International team IDs genes determining risk for cardiometabolic disease


A group of scientists has unlocked the interaction between genes in certain tissues that can play a role in the hereditary risk for cardiometabolic diseases, including conditions that can lead to heart attack and stroke.

Initially looking at coronary artery disease patients, Mount Sinai researchers collaborated with colleagues from AstraZeneca, Tartu University Hospital in Estonia, the Karolinska Institutet and the Science for Life Laboratory in Sweden to systematically analyze RNA sequence data, according to a statement. They looked at 600 CAD patients’ RNA sequence data from blood, vascular and metabolic tissues. These sequences act as a blueprint for DNA protein synthesis, governing whether a particular tissue stays healthy or becomes diseased. Despite the early focus on CAD, they found that disease-causing genes transcended tissue type and disease.

“By analyzing gene-expression data from multiple tissues in hundreds of patients with coronary artery disease, we were able to identify disease-causing genes that either were specific to single tissues or acted across multiple tissues in networks to cause cardiometabolic diseases,” said Dr. Johan Björkegren, a senior author of the study and a professor of genetics and genomic sciences at Mount Sinai’s Icahn School of Medicine, in the statement. Cardiometabolic disease refers to a group of interrelated risk factors that can promote the onset of atherosclerotic vascular disease and Type 2 diabetes.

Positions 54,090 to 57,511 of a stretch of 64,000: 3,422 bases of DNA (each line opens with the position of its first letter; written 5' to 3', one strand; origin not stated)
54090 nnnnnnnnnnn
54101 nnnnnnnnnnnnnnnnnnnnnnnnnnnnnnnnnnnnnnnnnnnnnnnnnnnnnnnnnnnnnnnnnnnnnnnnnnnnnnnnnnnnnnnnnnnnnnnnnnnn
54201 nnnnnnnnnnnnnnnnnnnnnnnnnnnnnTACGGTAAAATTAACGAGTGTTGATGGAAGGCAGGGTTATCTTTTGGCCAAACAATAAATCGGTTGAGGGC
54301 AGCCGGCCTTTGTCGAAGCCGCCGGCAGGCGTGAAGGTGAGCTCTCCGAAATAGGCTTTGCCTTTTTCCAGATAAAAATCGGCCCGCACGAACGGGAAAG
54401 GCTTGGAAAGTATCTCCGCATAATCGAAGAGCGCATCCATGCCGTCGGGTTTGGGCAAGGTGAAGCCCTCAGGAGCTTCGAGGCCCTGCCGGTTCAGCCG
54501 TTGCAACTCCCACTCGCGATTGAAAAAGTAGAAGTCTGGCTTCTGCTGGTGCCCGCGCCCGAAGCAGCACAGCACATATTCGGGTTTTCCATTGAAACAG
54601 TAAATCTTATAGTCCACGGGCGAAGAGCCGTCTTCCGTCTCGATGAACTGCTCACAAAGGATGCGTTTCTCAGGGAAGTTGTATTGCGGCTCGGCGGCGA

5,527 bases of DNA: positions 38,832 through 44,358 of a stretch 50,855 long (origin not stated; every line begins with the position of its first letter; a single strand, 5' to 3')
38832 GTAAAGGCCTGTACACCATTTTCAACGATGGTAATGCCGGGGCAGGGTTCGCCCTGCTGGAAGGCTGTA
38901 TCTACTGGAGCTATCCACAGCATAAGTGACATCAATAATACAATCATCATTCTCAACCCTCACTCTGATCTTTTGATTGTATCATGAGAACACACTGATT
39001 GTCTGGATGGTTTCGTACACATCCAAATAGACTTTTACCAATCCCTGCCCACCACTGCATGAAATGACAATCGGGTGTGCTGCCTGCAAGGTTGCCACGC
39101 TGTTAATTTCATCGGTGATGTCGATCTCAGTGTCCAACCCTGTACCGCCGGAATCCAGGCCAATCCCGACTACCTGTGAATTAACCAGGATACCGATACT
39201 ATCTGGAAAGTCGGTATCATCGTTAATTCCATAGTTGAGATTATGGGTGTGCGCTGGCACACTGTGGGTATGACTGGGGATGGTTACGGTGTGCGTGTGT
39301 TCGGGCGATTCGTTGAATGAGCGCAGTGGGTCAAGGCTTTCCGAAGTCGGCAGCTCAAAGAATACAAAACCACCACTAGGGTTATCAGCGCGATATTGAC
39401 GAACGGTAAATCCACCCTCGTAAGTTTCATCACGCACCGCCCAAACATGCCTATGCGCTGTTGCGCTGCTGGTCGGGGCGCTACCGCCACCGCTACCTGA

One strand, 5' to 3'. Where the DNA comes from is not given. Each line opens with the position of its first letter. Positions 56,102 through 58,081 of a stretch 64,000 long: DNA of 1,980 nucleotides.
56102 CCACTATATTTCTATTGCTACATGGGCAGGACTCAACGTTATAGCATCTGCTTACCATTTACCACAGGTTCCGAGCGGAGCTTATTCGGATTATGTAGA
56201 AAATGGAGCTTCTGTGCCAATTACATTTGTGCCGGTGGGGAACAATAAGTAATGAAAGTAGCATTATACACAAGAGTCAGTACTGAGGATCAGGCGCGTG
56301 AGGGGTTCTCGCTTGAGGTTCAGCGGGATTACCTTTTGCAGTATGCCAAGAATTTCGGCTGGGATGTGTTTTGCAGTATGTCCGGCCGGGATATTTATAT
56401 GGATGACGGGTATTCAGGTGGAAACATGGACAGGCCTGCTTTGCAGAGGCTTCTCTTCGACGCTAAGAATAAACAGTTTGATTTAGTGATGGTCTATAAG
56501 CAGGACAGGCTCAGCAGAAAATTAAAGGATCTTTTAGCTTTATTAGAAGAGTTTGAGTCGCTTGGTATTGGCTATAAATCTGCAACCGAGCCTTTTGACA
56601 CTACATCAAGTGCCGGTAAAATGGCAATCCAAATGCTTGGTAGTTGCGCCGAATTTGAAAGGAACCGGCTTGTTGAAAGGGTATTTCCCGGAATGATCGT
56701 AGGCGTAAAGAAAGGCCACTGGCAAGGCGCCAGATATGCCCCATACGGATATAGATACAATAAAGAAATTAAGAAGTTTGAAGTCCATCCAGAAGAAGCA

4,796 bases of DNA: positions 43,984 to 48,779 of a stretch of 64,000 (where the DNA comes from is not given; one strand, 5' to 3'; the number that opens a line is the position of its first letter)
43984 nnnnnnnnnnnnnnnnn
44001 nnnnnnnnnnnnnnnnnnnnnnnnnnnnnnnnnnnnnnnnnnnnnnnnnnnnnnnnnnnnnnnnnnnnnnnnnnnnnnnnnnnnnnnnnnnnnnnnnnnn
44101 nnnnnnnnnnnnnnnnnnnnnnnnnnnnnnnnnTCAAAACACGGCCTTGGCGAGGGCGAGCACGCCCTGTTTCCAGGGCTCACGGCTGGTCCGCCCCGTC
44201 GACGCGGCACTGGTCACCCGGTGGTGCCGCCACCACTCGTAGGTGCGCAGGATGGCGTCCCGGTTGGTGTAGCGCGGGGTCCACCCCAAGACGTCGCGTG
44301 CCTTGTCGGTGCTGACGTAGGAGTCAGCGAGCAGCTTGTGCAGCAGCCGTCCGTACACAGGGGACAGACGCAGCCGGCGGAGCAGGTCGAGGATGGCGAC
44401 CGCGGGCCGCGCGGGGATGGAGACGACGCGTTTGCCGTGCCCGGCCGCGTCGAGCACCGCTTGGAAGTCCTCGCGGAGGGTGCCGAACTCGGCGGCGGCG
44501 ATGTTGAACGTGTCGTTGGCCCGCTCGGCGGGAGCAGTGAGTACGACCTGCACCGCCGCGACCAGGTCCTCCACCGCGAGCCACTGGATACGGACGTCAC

This analysis, dubbed Starnet, built on previous genome-wide association studies, which identified thousands of DNA variants that elevated the risk for CAD. The new research pinpointed the genes affected by these variants as targets for new diagnostics and therapies, Björkegren said in the statement. Uncovering which tissues, pathways and molecular networks these disease genes affect, and how, will be a stepping stone in the development of individualized therapies and diagnostics, he said.

Björkegren’s team is already applying the research to drug development, along with AstraZeneca and the SciLifeLab. “During the course of our project we have found that Dr. Björkegren’s datasets including STARNET provide essential translation information to help us identify new drug targets, as well as informing on existing targets in cardiovascular and metabolic diseases, a main therapy area for AstraZeneca,” said Dr. Li-Ming Gan, a study co-author and senior medical director at AstraZeneca.

- here's the statement

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